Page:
I rarely watch T.V. series, however FlashForward was recommended to me. I have to say it's outstanding.
The principle behind the story is fairly straightforward. The entire world experiences an event which causes everyone to see the "future", six months ahead.
Of course, it's not quite that simple. The "future" seen is that of an alternative world (from the many world principle) and therefore doesn't necessarily represent the character's current future but instead another timeline where the character may have made other choices in their past.
This creates a continuous drama of whether the future visions are right or wrong and an obvious illusion of choice where people try to change (or make happen) a future which is not necessarily theirs.
This paradox is illustrated with one particular character Dr. Olivia Benford. In the "current" world Olivia is married to a recovering alcoholic, Mark Benford. However, in her "future" vision she is with another of the characters Dr. Lloyd Simcoe. The paradox is that the "future" vision is that of another timeline, hence there are three obvious possibilities for this other timeline. Either :-
- She is married to Mark (as per the "current" timeline) but has an affair with Lloyd
- The interpretation of the vision is incorrect (i.e. Lloyd is just staying in the house for some other reason)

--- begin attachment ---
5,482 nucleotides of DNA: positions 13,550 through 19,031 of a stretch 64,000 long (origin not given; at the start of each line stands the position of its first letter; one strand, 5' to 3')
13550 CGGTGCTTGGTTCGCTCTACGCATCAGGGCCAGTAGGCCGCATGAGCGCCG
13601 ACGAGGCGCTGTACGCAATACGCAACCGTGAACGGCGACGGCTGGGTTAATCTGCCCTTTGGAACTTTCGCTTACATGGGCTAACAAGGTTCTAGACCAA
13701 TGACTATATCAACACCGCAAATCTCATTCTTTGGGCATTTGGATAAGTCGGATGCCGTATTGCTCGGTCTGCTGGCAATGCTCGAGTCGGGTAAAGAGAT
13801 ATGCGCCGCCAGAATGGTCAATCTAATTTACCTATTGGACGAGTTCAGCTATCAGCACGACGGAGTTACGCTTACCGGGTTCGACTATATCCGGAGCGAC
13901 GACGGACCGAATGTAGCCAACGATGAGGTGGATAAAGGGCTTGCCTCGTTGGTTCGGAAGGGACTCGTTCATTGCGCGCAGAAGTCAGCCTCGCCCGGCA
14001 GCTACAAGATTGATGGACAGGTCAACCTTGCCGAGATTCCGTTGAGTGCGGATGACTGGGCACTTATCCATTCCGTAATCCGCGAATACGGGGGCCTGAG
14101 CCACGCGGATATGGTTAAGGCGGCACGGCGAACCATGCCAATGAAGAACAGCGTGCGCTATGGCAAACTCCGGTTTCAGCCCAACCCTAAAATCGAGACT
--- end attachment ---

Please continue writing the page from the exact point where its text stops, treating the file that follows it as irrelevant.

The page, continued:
- Her timeline is different in the other world i.e. she attended Harvard, met LLoyd and was never married to Mark (or divorced him due to his drinking etc).
This is the deliciousness of the series which has many examples of these paradoxes woven into the plot. You're kept guessing whether the visions being seen are a possible future of the current timeline or not.
All the time, the characters in the "current" world are making choices based upon the belief that their "future" visions are correct and in some cases they are even trying to make them happen (even when those visions aren't possible because of other past choices).
Of course, there is also the subplot of what caused the event, will it happen again and several other plot lines. I hope they don't mess this up like Lost which became a repetitive bore.
For the time being though, it is utterly brilliant.